Explores the role played by missionaries in the twentieth-century transnational adoption movement
Between 1953 and 2018, approximately 170,000 Korean children were adopted by families in dozens of different countries, with Americans providing homes to more than two-thirds of them. In an iconic photo taken in 1955, Harry and Bertha Holt can be seen descending from a Pan American World Airways airplane with twelve Asian babies-eight for their family and four for other families. As adoptive parents and evangelical Christians who identified themselves as missionaries, the Holts unwittingly became both the metaphorical and literal parental figures in the growing movement to adopt transnationally.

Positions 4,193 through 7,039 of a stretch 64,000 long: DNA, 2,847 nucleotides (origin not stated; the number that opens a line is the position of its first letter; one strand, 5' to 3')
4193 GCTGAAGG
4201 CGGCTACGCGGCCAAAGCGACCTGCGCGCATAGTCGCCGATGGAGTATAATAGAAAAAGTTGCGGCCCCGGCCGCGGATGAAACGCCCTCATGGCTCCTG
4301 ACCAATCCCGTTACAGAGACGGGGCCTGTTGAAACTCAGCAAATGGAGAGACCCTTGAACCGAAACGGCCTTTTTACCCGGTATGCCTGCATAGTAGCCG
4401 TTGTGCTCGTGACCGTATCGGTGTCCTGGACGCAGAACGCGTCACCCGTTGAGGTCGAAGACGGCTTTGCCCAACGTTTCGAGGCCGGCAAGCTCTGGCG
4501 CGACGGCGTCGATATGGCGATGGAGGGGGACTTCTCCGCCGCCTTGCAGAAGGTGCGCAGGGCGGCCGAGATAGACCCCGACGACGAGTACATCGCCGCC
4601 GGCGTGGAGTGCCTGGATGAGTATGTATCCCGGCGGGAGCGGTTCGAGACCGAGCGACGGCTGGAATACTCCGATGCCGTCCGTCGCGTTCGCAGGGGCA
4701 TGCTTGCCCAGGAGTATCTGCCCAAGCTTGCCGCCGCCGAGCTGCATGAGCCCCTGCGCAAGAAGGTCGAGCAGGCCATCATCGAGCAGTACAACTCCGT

Missionaries pioneered the transnational adoption movement in America. Though their role is known, there has not yet been a full historical look at their theological motivations-which varied depending on whether they were evangelically or ecumenically focused-and what the effects were for American society, relations with Asia, and thinking about race more broadly. Adopting for God shows that, somewhat surprisingly, both evangelical and ecumenical Christians challenged Americans to redefine traditional familial values and rethink race matters. By questioning the perspective that equates missionary humanitarianism with unmitigated cultural imperialism, this book offers a more nuanced picture of the rise of an important twentieth-century movement: the evangelization of adoption and the awakening of a new type of Christian mission.
Buy Adopting for God: The Mission to Change America through Transnational Adoption by Soojin Chung from Australia's Online Independent Bookstore, BooksDirect.